While April brings Earth Day and a heightened awareness about being eco-friendly, teaching the next generation to be good stewards of the environment is one of the most important lessons we as parents can share year- round. As the mother of two small children, I feel an obligation to raise my kids with a strong sense of responsibility for the Earth and its preservation. Besides, passing on these sophisticated concepts can be easy and enjoyable if you approach the task in a way that’s entertaining while being informative.
A fun way to impart the values of conservation to the young members of your family is to get them to decorate your recycling bins however children fancy. Also place the bins at the children’s level so they can actively participate in the family’s recycling routine. You can even name a child Recycling Captain of the house and make the child responsible for ensuring the rest of the family is adhering to the rules of recycling.
Getting children involved early in the campaign to protect our planet impresses upon young minds how important it is to conserve. A particularly good way to do this is to take your children on the weekly trash run. Actually seeing the copious amounts of trash that people throw away cements the idea that the family needs to make every effort possible to reduce, reuse and recycle.
In the warmer months, the backyard is a veritable eco-system teeming with life. Balmy days and nights offer the perfect opportunity to appreciate nature with your children. A rite of passage for generations, catching lightning bugs is an amusing activity that permits children to connect with the small creatures of our world. Lightning bugs are cool to watch and not nearly as creepy or crawly as some of the other bugs found lurking under rocks or nesting under rafters. City dwellers don’t have to miss out on the bug fun; they can watch the wondrous transformation of a caterpillar to a butterfly or a tadpole to a frog with ready-made kits. If your kids learn to appreciate Earth’s smallest creatures, chances are that kids will want to find ways to protect them.
Another great project to get kids to understand the importance of conserving is to grow food. Growing a vegetable garden that encourages the are active participation of your kids involves nothing more than a small patch of land or even a container. Gardening also enables the family to make use of kitchen scraps that would otherwise end up in a landfill. Kids learn that even those uneaten lima beans have a purpose other than serving as the dog’s after-dinner snack. And starting an under-the-counter compost bin or a backyard heap demonstrates to your children that your family makes a concerted effort to reuse whatever can be reused.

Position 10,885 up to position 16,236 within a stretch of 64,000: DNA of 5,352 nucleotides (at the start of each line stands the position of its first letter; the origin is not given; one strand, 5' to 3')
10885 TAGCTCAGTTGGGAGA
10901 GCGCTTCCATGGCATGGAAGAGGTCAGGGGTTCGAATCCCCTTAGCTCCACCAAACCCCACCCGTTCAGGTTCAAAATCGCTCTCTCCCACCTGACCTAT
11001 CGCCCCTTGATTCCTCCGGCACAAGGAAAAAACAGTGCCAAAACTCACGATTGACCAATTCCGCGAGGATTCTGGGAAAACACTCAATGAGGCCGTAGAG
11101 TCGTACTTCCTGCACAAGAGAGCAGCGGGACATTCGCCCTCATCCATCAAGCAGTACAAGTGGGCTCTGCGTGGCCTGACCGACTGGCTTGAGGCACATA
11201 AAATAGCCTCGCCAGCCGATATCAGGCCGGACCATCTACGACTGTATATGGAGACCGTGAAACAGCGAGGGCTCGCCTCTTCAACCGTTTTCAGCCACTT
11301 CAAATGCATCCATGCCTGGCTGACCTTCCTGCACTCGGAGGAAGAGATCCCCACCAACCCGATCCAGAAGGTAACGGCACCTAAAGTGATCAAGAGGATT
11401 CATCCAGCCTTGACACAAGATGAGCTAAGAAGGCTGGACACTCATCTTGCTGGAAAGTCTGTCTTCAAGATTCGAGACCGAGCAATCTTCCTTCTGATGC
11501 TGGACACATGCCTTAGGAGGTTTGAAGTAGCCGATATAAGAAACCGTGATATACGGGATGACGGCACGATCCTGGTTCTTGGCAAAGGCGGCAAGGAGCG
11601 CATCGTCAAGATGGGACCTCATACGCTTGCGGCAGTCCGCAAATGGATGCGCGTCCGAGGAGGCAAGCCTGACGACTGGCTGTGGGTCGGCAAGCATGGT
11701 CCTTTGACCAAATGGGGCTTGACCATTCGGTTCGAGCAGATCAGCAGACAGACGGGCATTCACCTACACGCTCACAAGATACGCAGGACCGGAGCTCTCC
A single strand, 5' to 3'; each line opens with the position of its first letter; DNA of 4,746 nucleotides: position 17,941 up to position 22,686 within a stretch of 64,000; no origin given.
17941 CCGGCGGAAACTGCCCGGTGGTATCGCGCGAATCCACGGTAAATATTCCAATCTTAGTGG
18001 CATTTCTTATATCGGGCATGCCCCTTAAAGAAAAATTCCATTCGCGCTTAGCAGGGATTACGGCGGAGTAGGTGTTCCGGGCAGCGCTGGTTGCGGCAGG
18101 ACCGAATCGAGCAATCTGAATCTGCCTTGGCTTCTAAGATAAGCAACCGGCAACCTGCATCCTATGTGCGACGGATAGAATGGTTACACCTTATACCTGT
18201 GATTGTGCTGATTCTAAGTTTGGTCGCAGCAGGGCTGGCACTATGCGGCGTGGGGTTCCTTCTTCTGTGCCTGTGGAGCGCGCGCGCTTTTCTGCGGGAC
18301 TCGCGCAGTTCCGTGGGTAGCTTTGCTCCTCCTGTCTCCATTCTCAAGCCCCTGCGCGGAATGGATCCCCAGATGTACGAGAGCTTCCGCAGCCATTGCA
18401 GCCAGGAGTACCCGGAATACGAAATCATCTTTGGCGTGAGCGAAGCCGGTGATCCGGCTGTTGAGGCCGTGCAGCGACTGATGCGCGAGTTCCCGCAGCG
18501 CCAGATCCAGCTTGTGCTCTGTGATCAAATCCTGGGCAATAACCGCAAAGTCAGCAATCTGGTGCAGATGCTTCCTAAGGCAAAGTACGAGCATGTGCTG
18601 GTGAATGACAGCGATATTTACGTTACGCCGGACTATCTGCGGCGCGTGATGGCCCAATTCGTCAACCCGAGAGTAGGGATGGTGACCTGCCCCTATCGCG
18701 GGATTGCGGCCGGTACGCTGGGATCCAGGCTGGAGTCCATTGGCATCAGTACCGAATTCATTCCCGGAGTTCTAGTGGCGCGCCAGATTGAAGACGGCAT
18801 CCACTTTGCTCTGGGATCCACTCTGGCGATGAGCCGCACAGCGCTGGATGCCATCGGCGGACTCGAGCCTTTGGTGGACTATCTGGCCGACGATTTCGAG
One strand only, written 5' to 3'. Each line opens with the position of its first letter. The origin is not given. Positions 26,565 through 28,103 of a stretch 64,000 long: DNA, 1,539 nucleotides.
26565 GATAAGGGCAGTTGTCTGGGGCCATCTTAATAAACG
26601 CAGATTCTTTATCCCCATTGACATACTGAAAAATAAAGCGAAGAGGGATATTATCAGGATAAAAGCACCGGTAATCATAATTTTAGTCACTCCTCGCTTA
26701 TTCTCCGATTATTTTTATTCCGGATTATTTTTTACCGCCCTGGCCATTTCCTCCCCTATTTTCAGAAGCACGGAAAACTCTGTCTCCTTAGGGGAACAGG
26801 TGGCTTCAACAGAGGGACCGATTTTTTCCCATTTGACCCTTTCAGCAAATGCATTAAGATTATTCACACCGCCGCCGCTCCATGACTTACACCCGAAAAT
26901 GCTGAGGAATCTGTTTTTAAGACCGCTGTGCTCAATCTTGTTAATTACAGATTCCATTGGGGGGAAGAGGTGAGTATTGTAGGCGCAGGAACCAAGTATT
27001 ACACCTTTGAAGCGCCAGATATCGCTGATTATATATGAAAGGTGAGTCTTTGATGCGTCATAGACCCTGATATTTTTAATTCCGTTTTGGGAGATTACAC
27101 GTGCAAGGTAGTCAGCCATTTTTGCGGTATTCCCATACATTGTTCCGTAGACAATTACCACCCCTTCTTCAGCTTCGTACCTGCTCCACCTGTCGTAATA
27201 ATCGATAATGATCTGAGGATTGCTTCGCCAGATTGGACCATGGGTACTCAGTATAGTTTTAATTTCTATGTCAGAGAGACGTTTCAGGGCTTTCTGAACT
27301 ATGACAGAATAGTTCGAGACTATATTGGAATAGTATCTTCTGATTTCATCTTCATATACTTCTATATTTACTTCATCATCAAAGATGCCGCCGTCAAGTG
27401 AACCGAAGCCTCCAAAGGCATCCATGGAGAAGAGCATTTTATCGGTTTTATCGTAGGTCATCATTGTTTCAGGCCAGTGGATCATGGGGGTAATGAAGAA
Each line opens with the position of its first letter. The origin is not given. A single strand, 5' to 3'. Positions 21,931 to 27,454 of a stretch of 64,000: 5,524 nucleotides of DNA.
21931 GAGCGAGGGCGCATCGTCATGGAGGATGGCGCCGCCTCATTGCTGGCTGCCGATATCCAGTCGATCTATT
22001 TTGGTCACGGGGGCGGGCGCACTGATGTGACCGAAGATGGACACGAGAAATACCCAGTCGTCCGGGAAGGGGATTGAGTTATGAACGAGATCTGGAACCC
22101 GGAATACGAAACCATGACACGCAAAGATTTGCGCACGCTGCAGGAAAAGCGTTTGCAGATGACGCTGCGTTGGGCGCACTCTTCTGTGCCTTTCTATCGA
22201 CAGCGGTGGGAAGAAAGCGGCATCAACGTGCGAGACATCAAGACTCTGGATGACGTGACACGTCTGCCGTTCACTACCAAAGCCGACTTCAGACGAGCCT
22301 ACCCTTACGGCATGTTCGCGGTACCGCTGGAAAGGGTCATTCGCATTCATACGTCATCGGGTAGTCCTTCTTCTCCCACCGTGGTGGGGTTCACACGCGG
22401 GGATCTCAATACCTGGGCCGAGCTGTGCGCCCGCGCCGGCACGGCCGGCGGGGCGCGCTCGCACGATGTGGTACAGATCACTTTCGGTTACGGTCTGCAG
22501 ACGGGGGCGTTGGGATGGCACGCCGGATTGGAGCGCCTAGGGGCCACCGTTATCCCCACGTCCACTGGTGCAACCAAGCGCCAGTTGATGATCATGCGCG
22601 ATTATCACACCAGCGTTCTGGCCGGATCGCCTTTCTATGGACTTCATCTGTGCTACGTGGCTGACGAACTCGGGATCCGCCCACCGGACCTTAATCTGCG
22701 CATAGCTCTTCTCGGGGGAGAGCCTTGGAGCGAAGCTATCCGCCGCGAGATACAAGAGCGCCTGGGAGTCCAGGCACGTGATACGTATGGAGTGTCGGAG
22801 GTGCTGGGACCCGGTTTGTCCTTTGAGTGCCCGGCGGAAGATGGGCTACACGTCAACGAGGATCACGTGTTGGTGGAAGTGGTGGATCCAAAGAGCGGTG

Some opportunities for connecting your children with recycling are as close as their closets. Large sections of our landfills are clogged with clothing. Instead of throwing out clothes that have been outgrown, each new season have children go through their closets to handpick items they can no longer wear. See if anyone in the family could use the hand-me-downs and create a pile to bring to Good Will, the Salvation Army and the like. Escort your children with their gently worn clothes to distributors to donate the items. This confirms the importance of reusing and gives kids a lesson in charitable giving and civic responsibility.
Teaching civic responsibility to an older child who always seems plugged in and is at times unwilling to listen to you can seem like a daunting task. To inspire someone in this tech-savvy generation to reconnect with the environment, have the kid assess the electronics in the house. In 2005, the EPA issued a study stating that unwanted electronics accounted for 2 million tons of waste in America’s landfills. Used electronics like cell phones, handheld devices and computers can be recycled. Encourage kids to research where to find a local electronic recycling center and have them ask friends and family members to donate to the recycling campaign. The benefit is two-fold: Your child gets to feel good about keeping dangerous electronic waste out of landfills while doing his or her part to save the planet.
We are entering a new age, an age where people are becoming conscious of their actions and how those actions affect the world. Helping your children realize their place in this new world is one of the most important lessons you can impart. Take it slow and make it fun. Your world will thank you.